Submitted by Aecetia on June 2, 2010 - 10:03pm.

I would think any jail time would be limited and maybe even probation and restitution. Good luck collecting that.

Submitted by briansd1 on June 2, 2010 - 11:27pm.

Aecetia wrote:
I would think any jail time would be limited and maybe even probation and restitution. Good luck collecting that.

Let's put it in perspective here.

At least that welfare cheat will have a criminal record.

Mortgage fraud and financial fraud in far greater amounts was rampant. And those guys are getting off scot-free with nary a slap.

Submitted by ucodegen on June 2, 2010 - 11:55pm.

CONCHO wrote:

The bankster boys have gotten away with kazillions and bought Long Island getaways, megayachts, etc... and we're worried about some ghetto welfare scammers. Yeah, that's why the country's going down the tubes.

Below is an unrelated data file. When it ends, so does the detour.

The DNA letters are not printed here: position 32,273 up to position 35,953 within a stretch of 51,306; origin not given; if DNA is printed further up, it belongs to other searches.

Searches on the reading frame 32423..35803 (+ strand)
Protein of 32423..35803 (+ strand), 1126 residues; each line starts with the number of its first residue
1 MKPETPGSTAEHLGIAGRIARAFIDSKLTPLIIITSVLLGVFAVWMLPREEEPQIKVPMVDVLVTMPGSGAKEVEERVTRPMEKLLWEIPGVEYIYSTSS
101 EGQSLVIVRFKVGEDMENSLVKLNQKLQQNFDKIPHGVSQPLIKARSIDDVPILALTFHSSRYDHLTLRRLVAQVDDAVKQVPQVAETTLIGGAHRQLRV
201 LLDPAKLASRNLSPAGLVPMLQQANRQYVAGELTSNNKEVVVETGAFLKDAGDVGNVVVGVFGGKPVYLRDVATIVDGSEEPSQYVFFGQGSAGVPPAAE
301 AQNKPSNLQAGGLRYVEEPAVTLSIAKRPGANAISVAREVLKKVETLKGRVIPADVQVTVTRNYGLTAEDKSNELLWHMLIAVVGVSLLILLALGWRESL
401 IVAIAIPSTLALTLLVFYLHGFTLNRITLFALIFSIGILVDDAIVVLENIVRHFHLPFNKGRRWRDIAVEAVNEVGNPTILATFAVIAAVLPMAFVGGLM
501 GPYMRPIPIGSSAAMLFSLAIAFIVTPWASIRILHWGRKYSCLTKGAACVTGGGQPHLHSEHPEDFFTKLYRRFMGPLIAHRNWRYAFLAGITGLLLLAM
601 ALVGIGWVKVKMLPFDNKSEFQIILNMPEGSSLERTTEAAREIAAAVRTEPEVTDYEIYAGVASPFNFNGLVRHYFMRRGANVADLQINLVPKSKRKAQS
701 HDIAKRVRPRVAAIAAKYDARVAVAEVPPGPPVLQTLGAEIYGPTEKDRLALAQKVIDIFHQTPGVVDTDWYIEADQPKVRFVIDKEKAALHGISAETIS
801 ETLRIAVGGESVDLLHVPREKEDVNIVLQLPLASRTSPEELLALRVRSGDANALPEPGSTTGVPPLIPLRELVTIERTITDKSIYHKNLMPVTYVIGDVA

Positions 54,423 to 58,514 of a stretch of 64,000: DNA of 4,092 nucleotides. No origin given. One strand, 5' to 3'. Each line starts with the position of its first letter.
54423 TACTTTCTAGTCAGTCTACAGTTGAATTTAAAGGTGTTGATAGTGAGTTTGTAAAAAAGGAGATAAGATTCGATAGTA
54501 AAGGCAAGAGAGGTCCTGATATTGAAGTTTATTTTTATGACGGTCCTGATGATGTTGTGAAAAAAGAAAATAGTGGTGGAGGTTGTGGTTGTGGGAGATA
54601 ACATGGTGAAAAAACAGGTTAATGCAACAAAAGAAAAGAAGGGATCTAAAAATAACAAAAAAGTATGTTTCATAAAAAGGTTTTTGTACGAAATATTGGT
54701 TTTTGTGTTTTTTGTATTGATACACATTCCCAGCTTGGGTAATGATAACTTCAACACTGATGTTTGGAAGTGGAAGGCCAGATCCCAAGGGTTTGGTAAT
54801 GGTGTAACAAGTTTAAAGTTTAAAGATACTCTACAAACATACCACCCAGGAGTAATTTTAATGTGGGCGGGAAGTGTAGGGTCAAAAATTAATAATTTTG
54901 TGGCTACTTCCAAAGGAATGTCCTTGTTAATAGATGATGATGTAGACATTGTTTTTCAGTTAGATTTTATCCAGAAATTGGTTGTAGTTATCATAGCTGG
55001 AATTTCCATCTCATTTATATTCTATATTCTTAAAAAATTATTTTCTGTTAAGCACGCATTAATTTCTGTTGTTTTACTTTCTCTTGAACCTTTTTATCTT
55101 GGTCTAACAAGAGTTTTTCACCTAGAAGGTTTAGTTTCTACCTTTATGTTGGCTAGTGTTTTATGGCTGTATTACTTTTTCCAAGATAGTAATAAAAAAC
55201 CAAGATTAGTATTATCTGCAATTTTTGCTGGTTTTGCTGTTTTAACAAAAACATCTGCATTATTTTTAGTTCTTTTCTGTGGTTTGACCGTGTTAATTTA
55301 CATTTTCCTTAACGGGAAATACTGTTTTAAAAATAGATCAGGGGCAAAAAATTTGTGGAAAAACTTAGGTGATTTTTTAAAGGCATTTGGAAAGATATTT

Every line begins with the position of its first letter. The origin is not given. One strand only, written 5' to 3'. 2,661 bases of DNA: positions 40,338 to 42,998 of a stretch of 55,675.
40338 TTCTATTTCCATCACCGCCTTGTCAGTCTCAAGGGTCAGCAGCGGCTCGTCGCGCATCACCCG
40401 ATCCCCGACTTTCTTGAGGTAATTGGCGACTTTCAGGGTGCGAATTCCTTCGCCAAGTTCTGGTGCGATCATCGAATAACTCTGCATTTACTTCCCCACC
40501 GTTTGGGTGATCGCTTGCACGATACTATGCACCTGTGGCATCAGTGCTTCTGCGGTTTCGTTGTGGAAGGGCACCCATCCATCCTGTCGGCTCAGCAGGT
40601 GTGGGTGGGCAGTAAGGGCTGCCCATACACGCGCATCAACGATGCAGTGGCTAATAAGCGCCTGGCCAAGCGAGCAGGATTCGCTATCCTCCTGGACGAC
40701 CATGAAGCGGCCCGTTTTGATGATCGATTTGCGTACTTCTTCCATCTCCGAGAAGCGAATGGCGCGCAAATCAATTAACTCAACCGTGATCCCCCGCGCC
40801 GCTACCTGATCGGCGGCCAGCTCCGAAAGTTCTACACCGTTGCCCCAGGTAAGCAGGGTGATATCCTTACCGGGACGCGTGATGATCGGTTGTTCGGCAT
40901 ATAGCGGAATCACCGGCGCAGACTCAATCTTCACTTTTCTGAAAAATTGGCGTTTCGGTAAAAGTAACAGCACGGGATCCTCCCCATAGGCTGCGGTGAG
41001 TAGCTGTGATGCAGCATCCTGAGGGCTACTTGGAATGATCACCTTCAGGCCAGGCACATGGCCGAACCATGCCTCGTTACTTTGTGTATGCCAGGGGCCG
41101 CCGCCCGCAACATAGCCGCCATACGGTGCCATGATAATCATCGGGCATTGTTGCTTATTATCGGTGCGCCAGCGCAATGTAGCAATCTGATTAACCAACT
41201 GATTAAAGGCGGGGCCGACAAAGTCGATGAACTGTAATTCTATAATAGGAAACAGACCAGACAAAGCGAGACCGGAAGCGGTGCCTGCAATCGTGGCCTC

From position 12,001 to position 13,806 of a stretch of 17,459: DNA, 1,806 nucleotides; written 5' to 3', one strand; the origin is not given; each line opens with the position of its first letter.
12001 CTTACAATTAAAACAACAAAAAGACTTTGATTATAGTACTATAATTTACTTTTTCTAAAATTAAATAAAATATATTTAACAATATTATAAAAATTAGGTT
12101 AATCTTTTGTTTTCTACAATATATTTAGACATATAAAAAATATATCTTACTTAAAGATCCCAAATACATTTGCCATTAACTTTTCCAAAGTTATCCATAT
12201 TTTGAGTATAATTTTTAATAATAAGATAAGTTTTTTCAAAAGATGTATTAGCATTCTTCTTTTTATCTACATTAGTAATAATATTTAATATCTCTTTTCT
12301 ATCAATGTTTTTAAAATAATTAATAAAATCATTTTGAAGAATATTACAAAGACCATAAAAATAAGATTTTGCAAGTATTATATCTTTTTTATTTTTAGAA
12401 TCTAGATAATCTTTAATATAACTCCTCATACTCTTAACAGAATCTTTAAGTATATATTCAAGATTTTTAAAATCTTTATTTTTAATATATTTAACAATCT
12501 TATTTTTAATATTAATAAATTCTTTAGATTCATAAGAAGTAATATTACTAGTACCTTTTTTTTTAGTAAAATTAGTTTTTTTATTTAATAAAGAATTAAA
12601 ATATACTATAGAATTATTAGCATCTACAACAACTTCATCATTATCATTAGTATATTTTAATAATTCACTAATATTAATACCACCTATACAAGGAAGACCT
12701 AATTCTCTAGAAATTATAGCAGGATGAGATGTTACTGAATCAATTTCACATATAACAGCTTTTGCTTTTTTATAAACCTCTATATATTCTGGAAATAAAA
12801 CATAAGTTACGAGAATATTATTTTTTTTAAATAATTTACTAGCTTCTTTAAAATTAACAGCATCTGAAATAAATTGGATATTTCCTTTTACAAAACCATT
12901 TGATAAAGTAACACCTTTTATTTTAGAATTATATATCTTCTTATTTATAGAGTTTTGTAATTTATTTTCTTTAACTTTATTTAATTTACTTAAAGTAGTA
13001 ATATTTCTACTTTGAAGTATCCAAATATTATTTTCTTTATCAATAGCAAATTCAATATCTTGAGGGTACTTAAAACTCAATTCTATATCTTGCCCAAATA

So that makes it right for people to commit welfare fraud? One wrong makes another wrong ok to commit?

Considering that a Maserati was involved, I don't think we are dealing with 'ghetto welfare scammers'. With multiple vehicles, home etc.. they seem pretty well off.

So just how did bankster boys get away with all that you claim, and which bankster boys are you talking about? Remember, Bernard Madoff is not a 'bankster'.. he ran an investment fund.

Submitted by blahblahblah on June 3, 2010 - 6:32am.

So that makes it right for people to commit welfare fraud? One wrong makes another wrong ok to commit?

Puh-leeze. The point is that these type of low-level scammers don't do the same amount of damage as the ones at the top. AND THE PERSON IN THE STORY HAS BEEN CAUGHT AND WILL GO TO JAIL. Meanwhile the bankster boys are sailing to the Mediterranean on their megayachts, banging supermodels and snorting cocaine WITH YOUR 401K MONEY. Entiende?

Submitted by Ash Housewares on June 3, 2010 - 8:29am.

I bet she has a pitbull...

Submitted by UCGal on June 3, 2010 - 9:40am.

Ash Housewares wrote:
I bet she has a pitbull...

THAT made me laugh.

Submitted by yojimbo on June 3, 2010 - 9:54am.